Because I got hooked on the theme thing last year (Eat to the Beat! Remember me?), I decided to do that same in 2013. Not the same theme, just a theme. I rilly rilly rilly wanted to do a month’s worth of foods found in Philip Pullman’s His Dark Materials trilogy, but had to shelve the idea due to lack of time and energy. (Regular readers might remember that I lost my two eldest dogs, Ralphie and Kaylee, back in May – a mere twelve days apart. Not to be a bummer, but I’m still recovering.) But hey, there’s always 2014, right? On the bright side, that’ll give me time to reread the series and hopefully come up with a few more menu ideas. At last count I was still four posts shy of a full month.

So instead of HDM, an alphabet theme! As I understand it, it’s customary to pick an ingredient for each letter of the alphabet and then cook a dish that includes it, preferably in a prominent position (A for apples, B for blueberries, etc.). Because I play fast and loose with the rules, I won’t be quite as strict as this. Mostly the letters will correspond to the recipe’s title, but not always. (This is what they in the biz call a “teaser”!) Living dangerously, this is how you do it.

The goal for the month is to work through all 26 letters of the alphabet (Sundays are reserved for Iron Chef – assuming it isn’t too difficult! *fingers crossed*), while trying all new-to-me recipes. A few are Kelly G. originals, but most come from cookbooks – in this case:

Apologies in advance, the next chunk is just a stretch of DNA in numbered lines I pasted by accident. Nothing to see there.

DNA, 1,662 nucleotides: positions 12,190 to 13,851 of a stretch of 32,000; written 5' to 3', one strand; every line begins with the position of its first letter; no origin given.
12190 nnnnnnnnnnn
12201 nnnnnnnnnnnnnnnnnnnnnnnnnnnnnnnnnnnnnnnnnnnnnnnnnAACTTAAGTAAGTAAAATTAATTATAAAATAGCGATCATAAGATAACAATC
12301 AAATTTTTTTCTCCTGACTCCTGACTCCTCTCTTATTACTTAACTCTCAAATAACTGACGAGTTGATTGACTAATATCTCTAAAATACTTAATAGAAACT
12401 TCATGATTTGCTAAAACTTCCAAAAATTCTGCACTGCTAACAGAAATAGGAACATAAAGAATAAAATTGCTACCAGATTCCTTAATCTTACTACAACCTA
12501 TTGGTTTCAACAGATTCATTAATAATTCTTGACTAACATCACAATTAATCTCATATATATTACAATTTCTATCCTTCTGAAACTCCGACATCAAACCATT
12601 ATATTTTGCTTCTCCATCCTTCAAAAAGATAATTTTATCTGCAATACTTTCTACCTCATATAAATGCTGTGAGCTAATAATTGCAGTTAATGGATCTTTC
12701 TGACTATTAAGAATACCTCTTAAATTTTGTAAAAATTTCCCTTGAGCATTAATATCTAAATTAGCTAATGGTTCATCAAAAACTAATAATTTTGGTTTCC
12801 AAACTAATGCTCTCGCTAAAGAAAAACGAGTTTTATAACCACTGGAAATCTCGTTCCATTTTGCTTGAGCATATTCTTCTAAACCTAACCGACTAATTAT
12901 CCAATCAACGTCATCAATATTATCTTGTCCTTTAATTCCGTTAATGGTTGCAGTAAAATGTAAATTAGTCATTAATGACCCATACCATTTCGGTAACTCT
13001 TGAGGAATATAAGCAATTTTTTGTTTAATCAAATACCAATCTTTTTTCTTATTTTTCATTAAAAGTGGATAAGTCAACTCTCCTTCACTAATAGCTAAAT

• Betty Goes Vegan: 500 Classic Recipes for the Modern Family by Annie and Dan Shannon (2013)
  • Quick and Easy Low-Cal Vegan Comfort Food: 150 Down-Home Recipes Packed with Flavor, Not Calories by Alicia C. Simpson (2012)
  • The 30-Minute Vegan’s Taste of Europe: 150 Plant-Based Makeovers of Classics from France, Italy, Spain…and Beyond by Mark Reinfeld (2012)
  • Vegan Brunch: Homestyle Recipes Worth Waking Up For–From Asparagus Omelets to Pumpkin Pancakes by Isa Chandra Moskowitz (2009)
  • Veganomicon: The Ultimate Vegan Cookbook by Isa Chandra Moskowitz and Terry Hope Romero (2007)
  • Vegan on the Cheap by Robin Robertson (2010)
  • The Vegetarian Meat and Potatoes Cookbook by Robin Robertson (2002)
  • Chloe’s Kitchen: 125 Easy, Delicious Recipes for Making the Food You Love the Vegan Way by Chloe Coscarelli (2012)
  • The Vegan Cookie Connoisseur: Over 140 Simply Delicious Recipes That Treat the Eyes and Taste Buds by Kelly Peloza (2010)

    If this looks like a ridiculously ambitious book pile, you’re right. Truth be told, most of the menu will come from Betty Goes Vegan and Low-Cal Vegan Comfort Food, with the other cookbooks contributing a recipe or two each. Not because they aren’t awesome; Betty Goes Vegan and Low-Cal Vegan Comfort Food are just my two newest acquisitions, so it makes sense.

    Let the feeding frenzy begin!

     
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  • VeganMoFo 2013 Sneak Preview

    Thursday, August 8th, 2013

    2013-08-07 - VeganMoFo Sneak Preview - 0010

    Sign-up began yesterday, but I started working on my theme weeks ago.

    On this plate: the Classic Deli Potato Salad from Betty Goes Vegan, along with Eggplant Fries and Baked Hush Puppies from Vegan Comfort Food. A weird combination, but it works. Three letters down, just 23 to go!